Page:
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January 17, 2005

Book Report

Quick book report today. Finally got around to reading Art Spiegelman's In the Shadow of No Towers. Settle down you skittish book-a-phobes, this is a picture book, no actually a comics book, about the effect of the 9/11 attack and the country's reaction. There's funny, scary and real thought provoking (provoking like "he poked it with a stick until it was provoked to attack him) stuff.

Spiegelman is not a popular guy in red states, or even the blue state that plays host to the commander-in-creep. Through some amazing and fantastic imagery, often multiple levels of reference and direction, Spiegelman speaks clearly and plainly about the reaction to and use of the terrorist attack, how fear and misdirection have screwed-up the country to the benefit of politicians and war business, and in general how we let it all happen to us.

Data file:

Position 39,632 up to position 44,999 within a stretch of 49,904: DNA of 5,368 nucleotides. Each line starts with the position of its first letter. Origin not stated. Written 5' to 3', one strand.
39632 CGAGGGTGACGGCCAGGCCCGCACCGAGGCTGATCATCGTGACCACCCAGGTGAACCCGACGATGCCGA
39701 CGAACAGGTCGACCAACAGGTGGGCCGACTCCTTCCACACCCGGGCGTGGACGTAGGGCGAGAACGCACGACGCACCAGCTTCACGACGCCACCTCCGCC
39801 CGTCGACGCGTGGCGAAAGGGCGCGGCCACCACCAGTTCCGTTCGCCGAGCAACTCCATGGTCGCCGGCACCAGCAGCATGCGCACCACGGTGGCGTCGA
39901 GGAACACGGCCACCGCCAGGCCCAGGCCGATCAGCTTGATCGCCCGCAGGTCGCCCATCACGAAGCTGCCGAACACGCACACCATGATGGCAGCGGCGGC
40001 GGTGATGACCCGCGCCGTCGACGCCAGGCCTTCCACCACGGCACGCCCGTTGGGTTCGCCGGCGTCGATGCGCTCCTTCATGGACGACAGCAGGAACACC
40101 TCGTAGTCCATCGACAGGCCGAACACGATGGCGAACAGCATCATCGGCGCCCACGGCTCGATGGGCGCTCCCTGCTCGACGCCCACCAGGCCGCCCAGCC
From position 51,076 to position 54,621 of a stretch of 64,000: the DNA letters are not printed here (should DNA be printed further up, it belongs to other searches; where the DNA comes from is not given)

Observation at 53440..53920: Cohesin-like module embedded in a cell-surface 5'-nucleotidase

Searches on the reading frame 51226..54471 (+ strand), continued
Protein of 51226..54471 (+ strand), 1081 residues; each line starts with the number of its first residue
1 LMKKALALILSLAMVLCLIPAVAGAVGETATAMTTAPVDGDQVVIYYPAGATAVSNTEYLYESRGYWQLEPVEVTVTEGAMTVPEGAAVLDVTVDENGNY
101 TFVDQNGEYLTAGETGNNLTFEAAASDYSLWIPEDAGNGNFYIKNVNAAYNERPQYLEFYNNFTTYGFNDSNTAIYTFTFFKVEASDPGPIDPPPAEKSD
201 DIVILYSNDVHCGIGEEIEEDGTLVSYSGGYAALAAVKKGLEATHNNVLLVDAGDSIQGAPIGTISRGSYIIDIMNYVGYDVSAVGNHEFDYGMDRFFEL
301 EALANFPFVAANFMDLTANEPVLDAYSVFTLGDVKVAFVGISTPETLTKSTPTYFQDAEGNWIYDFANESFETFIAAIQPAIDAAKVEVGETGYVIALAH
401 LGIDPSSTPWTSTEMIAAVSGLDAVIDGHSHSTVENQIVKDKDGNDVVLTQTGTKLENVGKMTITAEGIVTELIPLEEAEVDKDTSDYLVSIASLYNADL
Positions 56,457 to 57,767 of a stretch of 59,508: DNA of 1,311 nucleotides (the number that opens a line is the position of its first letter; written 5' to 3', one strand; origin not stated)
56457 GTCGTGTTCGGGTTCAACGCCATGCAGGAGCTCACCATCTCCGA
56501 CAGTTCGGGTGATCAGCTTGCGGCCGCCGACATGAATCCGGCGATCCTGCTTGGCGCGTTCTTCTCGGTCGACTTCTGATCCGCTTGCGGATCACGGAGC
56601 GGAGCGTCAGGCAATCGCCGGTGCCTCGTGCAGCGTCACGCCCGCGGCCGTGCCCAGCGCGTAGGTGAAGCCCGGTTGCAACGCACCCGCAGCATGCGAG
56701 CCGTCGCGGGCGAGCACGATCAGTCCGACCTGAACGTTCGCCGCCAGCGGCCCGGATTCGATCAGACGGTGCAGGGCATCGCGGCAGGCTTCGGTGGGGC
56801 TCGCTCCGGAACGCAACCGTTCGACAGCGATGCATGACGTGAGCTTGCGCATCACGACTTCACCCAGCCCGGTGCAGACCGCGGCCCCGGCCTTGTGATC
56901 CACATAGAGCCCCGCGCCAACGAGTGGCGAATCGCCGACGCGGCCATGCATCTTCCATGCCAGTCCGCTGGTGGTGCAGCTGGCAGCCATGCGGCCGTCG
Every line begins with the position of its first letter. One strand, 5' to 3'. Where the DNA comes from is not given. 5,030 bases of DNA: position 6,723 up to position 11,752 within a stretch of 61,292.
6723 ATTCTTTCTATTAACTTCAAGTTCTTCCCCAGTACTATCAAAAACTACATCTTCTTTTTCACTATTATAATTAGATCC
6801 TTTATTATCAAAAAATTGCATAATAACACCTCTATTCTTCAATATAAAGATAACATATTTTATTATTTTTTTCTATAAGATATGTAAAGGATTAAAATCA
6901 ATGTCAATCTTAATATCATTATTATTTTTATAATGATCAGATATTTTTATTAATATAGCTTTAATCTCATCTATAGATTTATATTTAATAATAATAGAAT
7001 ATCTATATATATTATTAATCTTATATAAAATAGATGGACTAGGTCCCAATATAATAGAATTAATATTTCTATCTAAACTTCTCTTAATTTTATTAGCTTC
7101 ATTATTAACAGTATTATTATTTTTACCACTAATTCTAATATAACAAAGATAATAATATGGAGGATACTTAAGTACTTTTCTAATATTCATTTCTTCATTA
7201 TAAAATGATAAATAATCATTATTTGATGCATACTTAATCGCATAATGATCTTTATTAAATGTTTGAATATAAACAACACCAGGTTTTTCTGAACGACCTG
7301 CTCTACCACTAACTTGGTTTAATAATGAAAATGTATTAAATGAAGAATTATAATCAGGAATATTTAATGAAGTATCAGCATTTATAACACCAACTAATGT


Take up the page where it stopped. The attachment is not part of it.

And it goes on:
What's fucking brilliant about the whole thing is the use of the Sunday comic format.  Give these things a bit of time to settle on your brain, it ain't Blondie and Dagwood. It harkens back 100 years to the origin of Sunday comics when William Randolph Hearst and his ilk were misrepresenting world events and driving the country towards an unjustified war.  Sound familiar? 

ItSoNT can be read in an hour or two, less if you rush.  The actual content of Spiegelman's comics could be consumed in even less time.  He uses half the book to show archival examples of the original comics he's deriving his form from, and to explain the historical and social context. The comic structure of stacked panels form towers themselves, references within symbols holding story, paradox, history, and fable.  Like we said, fucking brilliant.


The black on black cover image is awesome as well.  This thing is a steal at $20.  

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